More than one in four of Britain's biggest companies do not pay any corporation tax, and many are using tax avoidance measures to get round the rules.

Liverpool council workers are fighting for their jobs

Hundreds of workers lobbied Liverpool city council on Wednesday of last week in protest at planned job cuts.

Leeds anti-Nazi protest is music to our ears

The fascists were humiliated in Leeds last weekend after hundreds of young people turned out to block their attempts to whip up race hatred in the city.

Chart of City bonuses

US and British deal hits the buffers in Iraq

A deal that would formalise the occupation of Iraq by the US and Britain has run aground – again.

UCU on strike at Nottingham Trent over derecognition

Members of the UCU lecturers’ union at Nottingham Trent university struck on Tuesday of this week in protest at management threats to derecognise their union.

It's time to take on threat of Nato, vows CND conference

On 4 April next year the North Atlantic Treaty Organisation (Nato) will celebrate its 60th anniversary. It pretends to be a defensive military alliance – but the recent conflict between Georgia and Russia shows the true purpose of Nato and why the peace movement must oppose its existence.

Government blocks improvements in abortion rights

The Labour government has disgracefully blocked attempts to improve abortion law in Britain for the first time in 40 years.


International

Mass protests in Italy to stop cuts

Cries of "Berlusconi, now you know what people think of you!" rang through the streets of Rome last Friday as half a million people demonstrated against the right wing government. Milan and Turin each saw marches of 50,000 too.

Protests save 800 jobs in India

"Jet Airways lays off 800 staff". So read the headlines in India’s newspapers on Wednesday of last week. Just 24 hours later they had changed to "Jet Airways reinstates 800 staff".

Recession creates trouble for China

Events in the Chinese economy and decisions by the Chinese government will have major consequences for how the global recession develops.


Comment

The White Tiger: how India's poor pay for market's failings

"Growth will be our mount, equity will be our companion, and social justice will be our destination."

SNP’s reforms hit limits of system

The crisis of neoliberal globalisation meant the Scottish National Party (SNP) conference last week was far less triumphal than might have been predicted only six months ago.

Big flaws in Labour’s new spending plans

How quickly New Labour’s old orthodoxies of the free market have come crashing down.


Features

Did the ‘New Deal’ benefit US workers?

The events of the past month have brought the question of state intervention in markets into sharp focus. Since the rise of neoliberalism 30 years ago, belief in the rule of the free market has become absolute among our rulers.

Afghanistan: where now for the unwinnable war?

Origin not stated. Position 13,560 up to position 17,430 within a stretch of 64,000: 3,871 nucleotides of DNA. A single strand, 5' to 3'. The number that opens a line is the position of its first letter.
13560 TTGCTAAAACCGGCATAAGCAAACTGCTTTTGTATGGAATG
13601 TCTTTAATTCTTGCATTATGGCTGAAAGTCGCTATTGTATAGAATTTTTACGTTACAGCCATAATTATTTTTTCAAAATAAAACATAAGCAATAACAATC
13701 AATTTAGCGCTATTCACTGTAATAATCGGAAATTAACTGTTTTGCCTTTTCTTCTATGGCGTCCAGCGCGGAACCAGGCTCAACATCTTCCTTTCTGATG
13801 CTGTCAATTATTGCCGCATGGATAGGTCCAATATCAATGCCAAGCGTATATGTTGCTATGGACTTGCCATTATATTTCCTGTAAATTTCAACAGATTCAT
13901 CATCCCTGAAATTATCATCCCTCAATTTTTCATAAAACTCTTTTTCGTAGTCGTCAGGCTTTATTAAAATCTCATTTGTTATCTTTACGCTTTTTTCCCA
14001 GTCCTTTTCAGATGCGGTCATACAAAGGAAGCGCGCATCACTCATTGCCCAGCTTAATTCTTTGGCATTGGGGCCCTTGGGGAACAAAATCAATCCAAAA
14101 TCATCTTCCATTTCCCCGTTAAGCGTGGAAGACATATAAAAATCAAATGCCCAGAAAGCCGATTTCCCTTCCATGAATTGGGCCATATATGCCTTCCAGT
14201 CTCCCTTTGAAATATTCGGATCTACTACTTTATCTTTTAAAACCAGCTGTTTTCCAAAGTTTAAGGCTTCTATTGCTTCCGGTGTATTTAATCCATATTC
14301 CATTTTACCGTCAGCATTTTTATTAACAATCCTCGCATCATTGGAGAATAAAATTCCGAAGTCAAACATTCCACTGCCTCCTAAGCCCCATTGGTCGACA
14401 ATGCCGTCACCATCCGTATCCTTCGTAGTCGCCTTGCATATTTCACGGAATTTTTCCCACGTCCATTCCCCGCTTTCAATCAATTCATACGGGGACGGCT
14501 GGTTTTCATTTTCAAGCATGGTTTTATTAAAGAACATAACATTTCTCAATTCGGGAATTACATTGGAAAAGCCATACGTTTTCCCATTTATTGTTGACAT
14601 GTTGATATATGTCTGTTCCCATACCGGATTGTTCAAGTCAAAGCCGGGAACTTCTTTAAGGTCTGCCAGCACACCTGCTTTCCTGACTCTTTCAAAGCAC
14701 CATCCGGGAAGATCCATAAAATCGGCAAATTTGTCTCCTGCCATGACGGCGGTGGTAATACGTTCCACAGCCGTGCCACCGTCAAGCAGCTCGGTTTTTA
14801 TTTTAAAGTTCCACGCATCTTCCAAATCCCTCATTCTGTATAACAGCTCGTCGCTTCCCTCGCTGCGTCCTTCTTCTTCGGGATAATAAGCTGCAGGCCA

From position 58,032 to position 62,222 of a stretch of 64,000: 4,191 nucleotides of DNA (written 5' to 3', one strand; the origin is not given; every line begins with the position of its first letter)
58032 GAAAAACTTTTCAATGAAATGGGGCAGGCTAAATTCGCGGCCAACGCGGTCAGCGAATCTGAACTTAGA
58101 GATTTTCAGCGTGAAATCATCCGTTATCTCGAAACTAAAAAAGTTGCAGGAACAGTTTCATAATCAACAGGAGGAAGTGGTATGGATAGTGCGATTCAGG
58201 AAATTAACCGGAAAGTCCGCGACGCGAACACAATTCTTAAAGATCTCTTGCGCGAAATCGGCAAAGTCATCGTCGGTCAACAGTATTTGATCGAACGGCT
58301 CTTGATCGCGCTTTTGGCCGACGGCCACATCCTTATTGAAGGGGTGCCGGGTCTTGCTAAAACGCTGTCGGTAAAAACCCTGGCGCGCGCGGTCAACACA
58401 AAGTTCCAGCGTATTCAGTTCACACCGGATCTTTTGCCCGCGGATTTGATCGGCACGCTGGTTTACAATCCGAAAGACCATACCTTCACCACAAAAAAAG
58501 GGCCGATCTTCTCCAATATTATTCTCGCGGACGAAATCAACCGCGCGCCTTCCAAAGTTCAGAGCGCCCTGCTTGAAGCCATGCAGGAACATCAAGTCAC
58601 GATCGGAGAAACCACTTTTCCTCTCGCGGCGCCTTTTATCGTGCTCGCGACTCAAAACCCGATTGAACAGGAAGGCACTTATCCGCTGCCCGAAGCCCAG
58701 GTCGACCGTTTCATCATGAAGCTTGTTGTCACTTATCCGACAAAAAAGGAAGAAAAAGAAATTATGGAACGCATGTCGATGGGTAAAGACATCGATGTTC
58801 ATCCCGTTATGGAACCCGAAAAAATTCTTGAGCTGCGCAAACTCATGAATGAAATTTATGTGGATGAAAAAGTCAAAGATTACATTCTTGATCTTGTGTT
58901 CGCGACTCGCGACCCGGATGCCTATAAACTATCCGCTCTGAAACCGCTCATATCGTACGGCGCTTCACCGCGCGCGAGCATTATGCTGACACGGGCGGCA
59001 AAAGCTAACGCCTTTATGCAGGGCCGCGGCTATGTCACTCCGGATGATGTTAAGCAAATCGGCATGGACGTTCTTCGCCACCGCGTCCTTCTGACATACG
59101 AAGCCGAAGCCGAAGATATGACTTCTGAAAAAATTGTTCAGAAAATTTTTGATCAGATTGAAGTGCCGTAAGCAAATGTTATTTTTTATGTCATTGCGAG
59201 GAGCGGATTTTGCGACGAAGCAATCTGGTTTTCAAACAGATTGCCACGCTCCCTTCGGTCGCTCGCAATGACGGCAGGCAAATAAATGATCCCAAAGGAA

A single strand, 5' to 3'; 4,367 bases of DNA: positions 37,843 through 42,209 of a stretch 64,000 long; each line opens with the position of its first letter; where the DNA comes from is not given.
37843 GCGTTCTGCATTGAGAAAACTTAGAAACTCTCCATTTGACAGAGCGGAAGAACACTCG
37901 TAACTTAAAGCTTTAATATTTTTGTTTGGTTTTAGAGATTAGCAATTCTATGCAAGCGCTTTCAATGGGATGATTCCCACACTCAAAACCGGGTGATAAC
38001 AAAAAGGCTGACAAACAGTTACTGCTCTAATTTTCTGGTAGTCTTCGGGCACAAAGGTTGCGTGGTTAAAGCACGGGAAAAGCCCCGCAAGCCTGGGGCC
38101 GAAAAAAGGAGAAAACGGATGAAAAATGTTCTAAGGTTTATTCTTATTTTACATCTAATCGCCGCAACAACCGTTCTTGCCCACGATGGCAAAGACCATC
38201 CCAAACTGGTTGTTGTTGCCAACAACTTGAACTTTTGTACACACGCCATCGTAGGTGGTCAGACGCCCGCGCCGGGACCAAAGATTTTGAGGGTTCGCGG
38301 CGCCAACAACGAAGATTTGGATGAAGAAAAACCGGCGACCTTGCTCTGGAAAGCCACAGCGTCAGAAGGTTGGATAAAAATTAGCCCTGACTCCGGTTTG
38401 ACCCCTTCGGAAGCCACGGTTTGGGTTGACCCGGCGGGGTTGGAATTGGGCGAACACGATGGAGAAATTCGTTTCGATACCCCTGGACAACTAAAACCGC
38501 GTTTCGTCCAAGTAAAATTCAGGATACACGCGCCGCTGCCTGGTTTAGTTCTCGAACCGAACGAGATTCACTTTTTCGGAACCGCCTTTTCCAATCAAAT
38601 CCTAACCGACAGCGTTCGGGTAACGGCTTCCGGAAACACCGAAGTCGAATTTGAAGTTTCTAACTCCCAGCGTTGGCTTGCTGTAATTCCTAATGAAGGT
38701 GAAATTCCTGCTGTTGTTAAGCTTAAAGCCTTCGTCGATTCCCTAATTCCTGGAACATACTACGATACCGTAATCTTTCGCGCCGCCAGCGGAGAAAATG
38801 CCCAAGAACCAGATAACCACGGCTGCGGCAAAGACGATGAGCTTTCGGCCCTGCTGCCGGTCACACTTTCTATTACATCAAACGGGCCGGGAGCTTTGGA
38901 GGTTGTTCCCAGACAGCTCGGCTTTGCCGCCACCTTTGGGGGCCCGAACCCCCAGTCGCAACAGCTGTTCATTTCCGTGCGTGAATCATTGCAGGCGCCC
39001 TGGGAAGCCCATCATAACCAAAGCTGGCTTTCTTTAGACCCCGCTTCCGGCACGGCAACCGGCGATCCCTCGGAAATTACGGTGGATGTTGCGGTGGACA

General David Petraeus, the US military’s supreme commander for the Middle East and Central Asia, has launched a review of the "war on terror" that could lead to a U-turn in military policy in Afghanistan.

Afghanistan: eyewitness to the camps

Heading south west out of Kabul the buildings gradually dissipate until the sprawl of semi-deserted workshops give way to the desert. Further down the road a vast sea of flimsy tents come into view.

Images from Afghanistan


Reviews

William Blake: Angels and Imagination

William Blake claimed to experience visions throughout his life and he used these to explore ideas of religion, spirituality and philosophy in his art.

Babul and the Blue Bear

Babul and the Blue Bear is a fresh, anarchic and unique piece of theatre that brings together the worlds of hip hop, mask, puppetry and street art in a bold, dynamic and original way.

La Zona

La Zona is set within a "walled community" in Mexico. It uses a violent robbery to look at class, poverty and corruption.

A Most Wanted Man - John Le Carré

"We don’t ask him to become a traitor. We offer him a new definition of loyalty." And with a comment like that from a spy, you know you’re tucking into a John Le Carré novel.

Robert Capa and Gerda Taro: Capturing moments of suffering and resistance

"If your pictures aren’t good enough, you’re not close enough," stated Robert Capa, the famous war photographer. Well no one could accuse Capa of not getting close enough.


What We Think

New Labour’s murky ‘coalition’

Some commentators have taken recent noises emanating from Downing Street as an indication of a "leftwards shift" by the government.

More ‘war on terror’ lies from Labour

In May 2004, Tony Blair told MPs that neither he nor any member of his government knew anything about the torture of Iraqi prisoners in Abu Ghraib prison.

Alistair Darling rediscovers love of public spending

We are all Keynesians now, it seems. Last week chancellor Alistair Darling proclaimed, "Much of what Keynes wrote still makes sense." Not so long ago this would have been heresy.


Other Categories

Tony Reid

Comrades in Preston are sorry to hear of the death of Tony Reid, a well-known trade union activist and campaigner in the city.

Tim: 'Send them back'

Letters

Police block anti-weapons protest The campaign against the Brighton-based ITT weapons systems factory organised a march in the city on Wednesday of last week. Over 500 people assembled at Falmer station. They were quickly intercepted by an enormous police operation.